# Proving dependent columns when the rows are dependent

Tags:
1. Sep 3, 2015

### kostoglotov

I feel like I almost understand the solution I've come up with, but a step in the logic is missing. I'll post the question and my solution in LaTeX form.

Paraphrasing of text question below in LaTeX. Text question can be seen in its entirety via this imgur link: http://i.imgur.com/41fvDRN.jpg

$$\ if \begin{pmatrix} a\\ b \end{pmatrix} \ is \ a \ multiple \ of \begin{pmatrix} c\\ d \end{pmatrix} \ with \ abcd \neq 0, show \ that \begin{pmatrix} a\\ c \end{pmatrix} \ is \ a \ multiple \ of \begin{pmatrix} b\\ d \end{pmatrix}$$

My solution so far

$$assume \ \lambda \begin{pmatrix} c\\ d \end{pmatrix} = \begin{pmatrix} a\\ b \end{pmatrix} \rightarrow \begin{matrix} a = \lambda c\\ b = \lambda d \end{matrix}$$

$$now \ assume \ \gamma \begin{pmatrix} b\\ d \end{pmatrix} = \begin{pmatrix} a\\ c \end{pmatrix} \rightarrow \begin{matrix} a = \gamma b\\ c = \gamma d \end{matrix}$$

So I'm making two assumptions

Let's take the assumptions and put them into a system of four equations

$$1: \ a = \lambda c \ \ \ \ 2: \ b = \lambda d \\ 3: \ a = \gamma b \ \ \ \ 4: \ c = \gamma d$$

Now if we sub 3 into 1 to get A, and sub 2 into A to get B and then sub 4 into B to get C

$$C \rightarrow \lambda \gamma d = \lambda \gamma d$$

Similarly if we, sub 2 into 3 to get A, and 1 into A to get B, and 4 into B to get C

$$C \rightarrow \lambda \gamma d = \lambda \gamma d$$

I want to stop trying all the possible ways to get C now, because I want to look for a generalized way to show that they will all end up at the same point.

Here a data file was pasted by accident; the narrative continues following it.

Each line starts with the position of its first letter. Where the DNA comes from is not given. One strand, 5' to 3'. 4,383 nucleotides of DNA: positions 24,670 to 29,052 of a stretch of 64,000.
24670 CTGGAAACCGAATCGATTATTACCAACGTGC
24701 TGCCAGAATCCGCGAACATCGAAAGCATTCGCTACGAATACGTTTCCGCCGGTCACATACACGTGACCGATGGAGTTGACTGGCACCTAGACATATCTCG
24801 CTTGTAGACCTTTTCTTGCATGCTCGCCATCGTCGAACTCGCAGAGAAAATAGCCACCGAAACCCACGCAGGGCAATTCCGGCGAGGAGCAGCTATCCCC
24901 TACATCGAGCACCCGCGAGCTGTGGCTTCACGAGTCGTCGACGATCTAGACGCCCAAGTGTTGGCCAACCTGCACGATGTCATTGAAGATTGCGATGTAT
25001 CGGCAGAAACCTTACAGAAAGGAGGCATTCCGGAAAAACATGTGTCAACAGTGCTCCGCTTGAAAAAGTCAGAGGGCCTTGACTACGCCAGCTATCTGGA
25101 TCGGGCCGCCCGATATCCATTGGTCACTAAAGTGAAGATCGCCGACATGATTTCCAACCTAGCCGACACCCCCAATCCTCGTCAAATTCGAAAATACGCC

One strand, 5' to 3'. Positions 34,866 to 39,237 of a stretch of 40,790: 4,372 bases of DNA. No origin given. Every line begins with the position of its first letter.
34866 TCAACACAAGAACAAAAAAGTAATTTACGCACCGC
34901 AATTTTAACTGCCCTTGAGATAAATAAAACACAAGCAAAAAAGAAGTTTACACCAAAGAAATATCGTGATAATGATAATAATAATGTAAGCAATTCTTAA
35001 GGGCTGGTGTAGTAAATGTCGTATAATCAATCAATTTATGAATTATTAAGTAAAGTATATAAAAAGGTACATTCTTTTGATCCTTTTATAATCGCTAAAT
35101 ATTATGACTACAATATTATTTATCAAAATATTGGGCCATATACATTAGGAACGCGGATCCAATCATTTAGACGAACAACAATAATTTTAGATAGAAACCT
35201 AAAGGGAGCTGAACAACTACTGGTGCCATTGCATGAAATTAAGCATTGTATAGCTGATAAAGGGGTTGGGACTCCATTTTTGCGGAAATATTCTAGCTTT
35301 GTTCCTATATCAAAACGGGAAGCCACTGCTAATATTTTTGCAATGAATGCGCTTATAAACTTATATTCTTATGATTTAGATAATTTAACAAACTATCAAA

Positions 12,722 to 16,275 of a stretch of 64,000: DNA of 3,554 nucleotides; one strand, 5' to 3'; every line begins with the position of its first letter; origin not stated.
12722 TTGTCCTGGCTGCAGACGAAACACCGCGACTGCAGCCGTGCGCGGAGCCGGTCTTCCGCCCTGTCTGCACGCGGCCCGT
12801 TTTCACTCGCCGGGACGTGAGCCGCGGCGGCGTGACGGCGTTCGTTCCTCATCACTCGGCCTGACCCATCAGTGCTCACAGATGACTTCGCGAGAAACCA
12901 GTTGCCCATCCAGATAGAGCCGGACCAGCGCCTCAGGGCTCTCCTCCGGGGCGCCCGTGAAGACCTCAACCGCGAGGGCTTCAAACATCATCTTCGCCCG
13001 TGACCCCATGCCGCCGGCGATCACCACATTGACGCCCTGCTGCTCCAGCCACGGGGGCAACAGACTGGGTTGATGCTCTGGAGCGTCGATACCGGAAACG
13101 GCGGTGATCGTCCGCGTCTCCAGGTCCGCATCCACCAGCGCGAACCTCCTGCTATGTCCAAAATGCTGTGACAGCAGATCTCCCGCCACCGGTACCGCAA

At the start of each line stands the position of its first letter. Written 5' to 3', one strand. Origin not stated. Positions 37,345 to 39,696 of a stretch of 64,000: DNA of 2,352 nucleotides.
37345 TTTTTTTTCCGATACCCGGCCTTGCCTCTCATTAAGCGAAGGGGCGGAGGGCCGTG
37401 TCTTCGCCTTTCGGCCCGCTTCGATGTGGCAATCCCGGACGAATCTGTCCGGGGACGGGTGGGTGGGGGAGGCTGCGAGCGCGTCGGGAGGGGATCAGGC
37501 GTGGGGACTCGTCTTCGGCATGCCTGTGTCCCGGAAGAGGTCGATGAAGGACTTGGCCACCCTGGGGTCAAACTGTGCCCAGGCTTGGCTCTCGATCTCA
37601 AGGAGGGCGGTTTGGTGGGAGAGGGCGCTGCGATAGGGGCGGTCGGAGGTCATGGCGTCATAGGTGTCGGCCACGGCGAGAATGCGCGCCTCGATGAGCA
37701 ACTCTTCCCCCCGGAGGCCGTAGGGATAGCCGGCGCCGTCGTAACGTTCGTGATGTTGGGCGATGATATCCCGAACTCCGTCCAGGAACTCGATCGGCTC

But more than this...what is the step of logic that connects the final equation C to proving the first two assumptions. I feel like this should prove the assumptions, but I don't know how exactly, or how exactly to express it.

Thanks :)

2. Sep 3, 2015

### mathman

$\gamma = \frac {c}{d}$
Then $\frac {a}{b} =\frac {\lambda c}{\lambda d} = \frac{c}{d}$.

3. Sep 3, 2015

### Staff: Mentor

You have to prove those assumptions.
And it is hard to prove things that are wrong...
Actually, there are just two special cases where this assumption holds.

If you think you need "assumptions", look for counterexamples first. They are easy to find here, and they save a lot of work.

4. Sep 3, 2015

### jbunniii

With this second assumption, you are assuming the fact that you are supposed to prove! That won't get you anywhere. Instead, work with the first assumption, which is given: $(a,b)$ is a multiple of $(c,d)$. So that means there is some constant $\lambda$ such that $a = \lambda c$ and $b = \lambda d$.

By the way, note that the condition $abcd \neq 0$ means that all four of $a,b,c,d$ are nonzero, and therefore $\lambda$ is also nonzero.

Now we can rewrite the matrix as
$$\begin{pmatrix} a & b \\ c & d \\ \end{pmatrix} = \begin{pmatrix} \lambda c & \lambda d \\ c & d \\ \end{pmatrix}$$
From this, you can easily see that first column is a constant multiple of the second column. (What is the constant?)

5. Sep 3, 2015

### kostoglotov

Nice one! Very clear explanation, thanks :)